Here's Why Fans Think Maren Morris' Upcoming Song References Jason Aldean's 'Try That in a Small Town'

The country music star shared a teaser for new music on Thursday

<p>Taylor Hill/WireImage; Jason Davis/Getty</p> Maren Morris; Jason Aldean

Taylor Hill/WireImage; Jason Davis/Getty

Maren Morris; Jason Aldean

Maren Morris appears to have words for Jason Aldean.

The country music star, 33, shared a teaser for an upcoming release on Thursday, and fans are speculating that there’s reason to believe it includes a reference to Aldean’s controversial song “Try That in a Small Town.”

Along with a photo of herself, the “The Middle” singer posted a clip to Instagram featuring miniatures of a picturesque street and one telling billboard. The sign, which also includes an American flag, reads, “Welcome to Our Perfect Town From Sunrise to Sundown.”

In the caption, the recording artist wrote, “I’m done filling a cup with a hole in the bottom.”

Related: Maren Morris Pokes Fun at 'Recently Unemployed' Tucker Carlson During GLAAD Awards Speech

Several other singer-songwriters supported Morris’ teaser in the comments. Brandi Carlile, who collaborated with the singer in the supergroup The Highwomen, replied, “Oh it is ON 🔥.” Fellow country artist Cassadee Pope also commented with a series of eye emojis, while pop artist Julia Michaels added, “WOW WOW,” and rising country singer Brooke Eden said, “READY FOR THIS 🙌 .”

Although there are few other details, many suspect the phrase “Perfect Town” refers to the Aldean, 46, song, which was released in May and received backlash for its lyrics that were deemed as being pro-gun and pro-violence. When the music video was released in July, it continued to spark controversy, as the visual was filmed in front of  the Maury County Courthouse in Columbia, Tennessee, where the 1927 lynching of Henry Choate took place. Four days after it dropped, CMT pulled the clip from its rotation.

Morris has long been an ally to the LGBTQ community, released music in support of the Black Lives Matter movement and spoken openly about championing progressivism in Nashville and country music.

<p>Jason Kempin/Getty</p> Maren Morris

Jason Kempin/Getty

Maren Morris

Related: Maren Morris Doesn't Aim to Be the 'Hall Monitor' of Country Music, But Other Musicians Are 'Quiet'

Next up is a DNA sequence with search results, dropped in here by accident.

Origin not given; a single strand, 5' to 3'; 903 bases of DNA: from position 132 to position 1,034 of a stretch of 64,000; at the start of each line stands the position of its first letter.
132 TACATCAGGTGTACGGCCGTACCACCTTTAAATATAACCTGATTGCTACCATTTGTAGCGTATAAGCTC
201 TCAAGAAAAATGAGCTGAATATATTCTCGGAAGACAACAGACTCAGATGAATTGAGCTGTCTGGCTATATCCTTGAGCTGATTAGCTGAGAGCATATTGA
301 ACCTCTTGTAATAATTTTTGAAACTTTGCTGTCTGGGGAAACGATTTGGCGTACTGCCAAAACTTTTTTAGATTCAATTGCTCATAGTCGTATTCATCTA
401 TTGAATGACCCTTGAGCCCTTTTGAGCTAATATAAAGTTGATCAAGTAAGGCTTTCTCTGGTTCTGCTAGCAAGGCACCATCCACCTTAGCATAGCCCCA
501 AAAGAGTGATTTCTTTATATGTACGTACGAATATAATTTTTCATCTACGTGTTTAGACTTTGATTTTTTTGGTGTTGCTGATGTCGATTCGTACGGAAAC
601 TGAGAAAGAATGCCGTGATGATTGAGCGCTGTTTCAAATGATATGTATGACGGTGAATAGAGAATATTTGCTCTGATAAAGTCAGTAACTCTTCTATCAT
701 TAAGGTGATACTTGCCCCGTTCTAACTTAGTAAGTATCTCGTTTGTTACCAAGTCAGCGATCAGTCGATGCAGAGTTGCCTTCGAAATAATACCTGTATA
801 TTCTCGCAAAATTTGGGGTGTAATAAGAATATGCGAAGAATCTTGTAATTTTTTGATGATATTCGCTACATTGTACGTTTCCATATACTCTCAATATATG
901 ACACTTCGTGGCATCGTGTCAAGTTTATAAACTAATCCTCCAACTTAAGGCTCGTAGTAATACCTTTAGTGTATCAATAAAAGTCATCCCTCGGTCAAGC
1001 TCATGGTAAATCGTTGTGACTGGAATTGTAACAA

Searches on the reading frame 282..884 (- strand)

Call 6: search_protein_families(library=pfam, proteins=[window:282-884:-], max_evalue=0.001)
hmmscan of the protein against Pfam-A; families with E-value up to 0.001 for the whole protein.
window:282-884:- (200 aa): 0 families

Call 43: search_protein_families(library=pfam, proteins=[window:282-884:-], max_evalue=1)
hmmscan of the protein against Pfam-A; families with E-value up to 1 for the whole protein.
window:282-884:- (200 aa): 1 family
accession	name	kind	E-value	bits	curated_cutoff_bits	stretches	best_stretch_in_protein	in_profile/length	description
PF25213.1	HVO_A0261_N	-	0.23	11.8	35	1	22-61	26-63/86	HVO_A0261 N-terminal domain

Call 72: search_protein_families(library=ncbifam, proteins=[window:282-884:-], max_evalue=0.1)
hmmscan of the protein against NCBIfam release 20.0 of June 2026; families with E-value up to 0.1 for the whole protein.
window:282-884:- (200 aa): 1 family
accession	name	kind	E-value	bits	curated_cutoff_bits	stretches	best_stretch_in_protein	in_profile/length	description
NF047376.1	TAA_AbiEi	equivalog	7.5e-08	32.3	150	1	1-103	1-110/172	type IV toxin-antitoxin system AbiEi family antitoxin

In 2022, as states began enacting legislation to restrict access to gender-confirming health care, the “Girl” singer criticized Aldean’s wife Brittany Kerr Aldean for making transphobic comments.

At the time, the makeup artist, 33, who has a line of hair extensions, posted a video on Instagram, saying, “I'd really like to thank my parents for not changing my gender when I went through my tomboy phase. I love this girly life.”

Morris then responded to a post on X (formerly known as Twitter) that Pope, 34, made about Aldean.

“You'd think celebs with beauty brands would see the positives in including LGBTQ+ people in their messaging,” the former winner of The Voice tweeted. “But instead here we are, hearing someone compare their 'tomboy phase' to someone wanting to transition. Real nice.”

The "Chasing After You" artist added, “It's so easy to, like, not be a scumbag human? Sell your clip-ins and zip it, Insurrection Barbie,” in the replies.

Related: Maren Morris and Ryan Hurd's Relationship Timeline

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In June, the performer appeared on the cover of Billboard’s Pride issue with drag stars Eureka O'Hara, Landon Cider, Sasha Colby and Symone and shared her thoughts on the importance of being an ally.

"I’m from Texas, I live in Tennessee, and I do love the community I have there, but these bills almost incentivize us to turn on one another," the artist said to the outlet of anti-trans legislation. "They’re rewarding us to turn each other in, which feels kind of like a Nazi Germany thing where we turn on our own communities."

The “Circles Around This Town” singer-songwriter also explained why she continues to use her platform. “I have heard the term 'Shut up and sing' more times than I can count — that’s always the cutesy little threat that they like to make," Morris said. "So I would say to my peers who are artists and to record-label heads, publishers, songwriters: I don't think any of us got into this art form to be an activist, but that’s ultimately thrust upon you to exist in this space and to feel like you can sleep at night."

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